It is not always that the English horror is present, especially using locations and creatures based on Norse myths. But that is exactly what The Ritual brings, in a production of horror directed by David Bruckner, written by Joe Barton and based on the book of the same name of Adam Nevill.
The feature film begins as many horror films, but soon stands out for details not very common in this genre. At the beginning of the story, the great friends Luke, Phil, Hutch, Dom and Robert, have beer in a bar and try to decide where to go to have fun. The choices are diverse, such as sightseeing in Amsterdam or camping in a forest and remote area of Sweden.
Before choosing, however, the friends separate and two of them, Luke (Rafe Spall) and Robert (Paul Reid), enter a small market to buy drinks. And that’s when an assailant kills Robert for not giving his wedding ring. Luke, not knowing what to do, hides himself the whole time and this makes him feel very guilty even months later.
The friends, then, decide to go to the inhospitable area of Sweden, as this was the place that his deceased friend had wanted to meet. Forests are perfect locations for the genre, with the mysteries not only of nature but also of ancient and mystical stories. Successes such as that in The Blair Witch are based on these aspects, especially when the filmmakers do not let the villain of the film appear, creating both anticipation and fear in the audience.
Films of this genre deal with both protagonists who discover horrors committed in the past and with protagonists who have some kind of problem, usually involving guilt, but who can not solve them. The Ritual is part of the latter. However, unlike the narrative strategy generally used by such great directors who reveal this problem or guilt over the course of the film, this production brings this in the beginning.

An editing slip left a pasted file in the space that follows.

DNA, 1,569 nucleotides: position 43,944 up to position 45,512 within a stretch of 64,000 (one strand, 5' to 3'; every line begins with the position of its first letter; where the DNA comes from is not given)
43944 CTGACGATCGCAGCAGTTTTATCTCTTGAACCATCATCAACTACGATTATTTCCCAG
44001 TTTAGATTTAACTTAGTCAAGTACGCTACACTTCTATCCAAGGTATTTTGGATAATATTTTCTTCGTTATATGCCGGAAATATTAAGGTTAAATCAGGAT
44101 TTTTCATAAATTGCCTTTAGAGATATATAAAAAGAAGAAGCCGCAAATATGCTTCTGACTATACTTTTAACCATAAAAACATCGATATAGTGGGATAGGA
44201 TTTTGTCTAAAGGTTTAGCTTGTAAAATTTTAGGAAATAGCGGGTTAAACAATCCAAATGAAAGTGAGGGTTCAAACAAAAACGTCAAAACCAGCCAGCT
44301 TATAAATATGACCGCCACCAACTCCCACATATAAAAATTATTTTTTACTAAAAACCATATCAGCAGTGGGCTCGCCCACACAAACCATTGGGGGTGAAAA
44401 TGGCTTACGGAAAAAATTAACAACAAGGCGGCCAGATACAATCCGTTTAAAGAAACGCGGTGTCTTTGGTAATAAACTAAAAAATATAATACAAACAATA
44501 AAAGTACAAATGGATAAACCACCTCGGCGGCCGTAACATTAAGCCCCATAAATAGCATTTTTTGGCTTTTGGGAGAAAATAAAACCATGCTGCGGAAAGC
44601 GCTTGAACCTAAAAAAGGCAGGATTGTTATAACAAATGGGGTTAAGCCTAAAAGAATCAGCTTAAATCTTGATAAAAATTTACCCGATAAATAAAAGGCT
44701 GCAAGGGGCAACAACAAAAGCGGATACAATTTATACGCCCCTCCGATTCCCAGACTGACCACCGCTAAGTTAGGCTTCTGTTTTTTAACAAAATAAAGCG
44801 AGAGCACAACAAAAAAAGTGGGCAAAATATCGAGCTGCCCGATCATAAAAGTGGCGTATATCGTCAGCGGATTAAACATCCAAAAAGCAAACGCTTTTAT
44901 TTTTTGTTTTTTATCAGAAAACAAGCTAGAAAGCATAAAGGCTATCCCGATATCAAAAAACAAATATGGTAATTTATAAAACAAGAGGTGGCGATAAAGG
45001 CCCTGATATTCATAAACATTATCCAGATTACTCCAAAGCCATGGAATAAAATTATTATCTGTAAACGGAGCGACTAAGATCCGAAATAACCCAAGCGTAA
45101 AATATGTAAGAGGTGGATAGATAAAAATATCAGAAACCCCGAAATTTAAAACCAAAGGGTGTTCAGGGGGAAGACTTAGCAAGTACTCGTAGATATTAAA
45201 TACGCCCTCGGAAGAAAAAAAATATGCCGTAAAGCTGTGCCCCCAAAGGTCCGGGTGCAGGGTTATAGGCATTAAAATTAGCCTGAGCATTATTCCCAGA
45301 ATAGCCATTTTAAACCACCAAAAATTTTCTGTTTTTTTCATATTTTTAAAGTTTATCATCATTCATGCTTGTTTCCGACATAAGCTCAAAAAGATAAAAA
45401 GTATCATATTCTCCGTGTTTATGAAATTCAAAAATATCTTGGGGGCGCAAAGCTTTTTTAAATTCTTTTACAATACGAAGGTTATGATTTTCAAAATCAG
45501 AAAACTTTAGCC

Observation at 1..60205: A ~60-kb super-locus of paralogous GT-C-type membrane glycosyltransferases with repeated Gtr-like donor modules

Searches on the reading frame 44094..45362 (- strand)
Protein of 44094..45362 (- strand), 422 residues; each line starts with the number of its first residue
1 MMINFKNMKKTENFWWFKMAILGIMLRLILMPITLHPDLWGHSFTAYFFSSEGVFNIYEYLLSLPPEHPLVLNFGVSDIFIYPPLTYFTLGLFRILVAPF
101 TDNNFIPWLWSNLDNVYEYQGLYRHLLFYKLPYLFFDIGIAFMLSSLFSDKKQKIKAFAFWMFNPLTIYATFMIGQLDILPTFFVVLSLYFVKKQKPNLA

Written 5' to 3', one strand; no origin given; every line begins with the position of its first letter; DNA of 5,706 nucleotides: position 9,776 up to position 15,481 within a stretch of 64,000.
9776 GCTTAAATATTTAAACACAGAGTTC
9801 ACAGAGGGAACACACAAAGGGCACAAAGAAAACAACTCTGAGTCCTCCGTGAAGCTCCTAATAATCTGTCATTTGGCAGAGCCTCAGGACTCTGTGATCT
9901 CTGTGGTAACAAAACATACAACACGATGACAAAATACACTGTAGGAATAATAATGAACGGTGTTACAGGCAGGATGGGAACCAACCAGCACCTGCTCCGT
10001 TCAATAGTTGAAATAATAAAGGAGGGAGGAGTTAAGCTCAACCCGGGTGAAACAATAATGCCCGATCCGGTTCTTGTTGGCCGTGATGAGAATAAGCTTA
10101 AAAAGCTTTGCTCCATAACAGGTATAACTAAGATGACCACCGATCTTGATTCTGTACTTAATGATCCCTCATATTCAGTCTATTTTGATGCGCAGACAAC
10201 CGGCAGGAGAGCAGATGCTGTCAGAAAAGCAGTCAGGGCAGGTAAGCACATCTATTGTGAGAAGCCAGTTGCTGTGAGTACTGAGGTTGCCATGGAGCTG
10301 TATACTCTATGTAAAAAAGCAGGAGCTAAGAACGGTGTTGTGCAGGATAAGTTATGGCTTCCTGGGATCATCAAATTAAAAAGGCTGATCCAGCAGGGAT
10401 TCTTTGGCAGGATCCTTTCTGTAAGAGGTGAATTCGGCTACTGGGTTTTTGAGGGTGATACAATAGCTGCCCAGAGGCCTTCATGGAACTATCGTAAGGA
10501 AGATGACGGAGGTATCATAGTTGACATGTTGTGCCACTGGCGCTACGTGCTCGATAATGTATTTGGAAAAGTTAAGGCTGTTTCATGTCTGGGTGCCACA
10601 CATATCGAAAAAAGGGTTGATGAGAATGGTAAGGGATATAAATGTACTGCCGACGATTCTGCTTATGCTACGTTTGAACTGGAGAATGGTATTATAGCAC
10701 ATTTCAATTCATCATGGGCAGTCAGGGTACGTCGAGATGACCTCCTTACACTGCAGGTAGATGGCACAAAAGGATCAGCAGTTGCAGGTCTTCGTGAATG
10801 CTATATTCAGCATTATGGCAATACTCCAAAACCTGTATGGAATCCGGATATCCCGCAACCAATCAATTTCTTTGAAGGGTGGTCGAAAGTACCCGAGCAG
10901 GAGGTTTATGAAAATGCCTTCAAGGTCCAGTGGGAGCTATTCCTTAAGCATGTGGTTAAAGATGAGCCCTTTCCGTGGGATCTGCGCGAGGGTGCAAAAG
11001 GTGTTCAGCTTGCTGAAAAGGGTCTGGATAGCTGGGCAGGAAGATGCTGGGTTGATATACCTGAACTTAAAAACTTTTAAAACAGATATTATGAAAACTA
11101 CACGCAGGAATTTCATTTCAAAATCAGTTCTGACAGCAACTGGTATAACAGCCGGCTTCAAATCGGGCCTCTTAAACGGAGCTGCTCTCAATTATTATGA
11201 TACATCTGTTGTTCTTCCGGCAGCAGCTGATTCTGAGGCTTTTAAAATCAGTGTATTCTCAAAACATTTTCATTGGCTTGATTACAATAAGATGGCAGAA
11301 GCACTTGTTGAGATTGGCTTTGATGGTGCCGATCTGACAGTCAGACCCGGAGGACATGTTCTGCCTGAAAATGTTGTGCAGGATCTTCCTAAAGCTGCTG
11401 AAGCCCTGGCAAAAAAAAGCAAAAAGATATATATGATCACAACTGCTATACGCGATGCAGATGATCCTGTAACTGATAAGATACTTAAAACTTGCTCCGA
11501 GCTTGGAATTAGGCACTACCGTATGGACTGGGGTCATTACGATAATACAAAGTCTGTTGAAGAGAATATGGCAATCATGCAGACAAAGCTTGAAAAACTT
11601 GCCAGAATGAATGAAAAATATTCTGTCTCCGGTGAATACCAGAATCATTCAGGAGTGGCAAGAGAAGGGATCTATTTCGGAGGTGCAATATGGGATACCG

The result is that we already know what the subject is from the beginning. In a genre that needs suspense to succeed, letting the audience know more than the characters is a very risky strategy. To be effective, then, the Ritual needs its horror scenes to compensate for the lack of suspense in the plot.
The Ritual begins well, not only showing Nordic landscapes rarely seen in the movies, but also strange chilling events that give the audience an idea of what is to come. Twisted trees and roots with human shapes resemble even the kind of omen that became famous in The Blair Witch.
But the similarities end there. Perhaps the problem that stands out most is that, suddenly, The Ritual uses styles that were not part of the movie minutes before. Thus, the main character is transported in his dreams to the market where his friend was murdered, something that does not fit very well with the suspense of a forest. But the most negative aspect of such a narrative is that, once again, the film begins to show too much what it should have left in suspense.
The same thing happens when the villain of the movie appears. A Nordic demigod that appears too much, giving less fear than productions where evil beings remain in the shadows. To make the story even more complicated, a mystery remains throughout the story: whether the character really grew up, or at least learned something about his sense of guilt.
(This article original language is portuguese. This translation was made with Google Translate)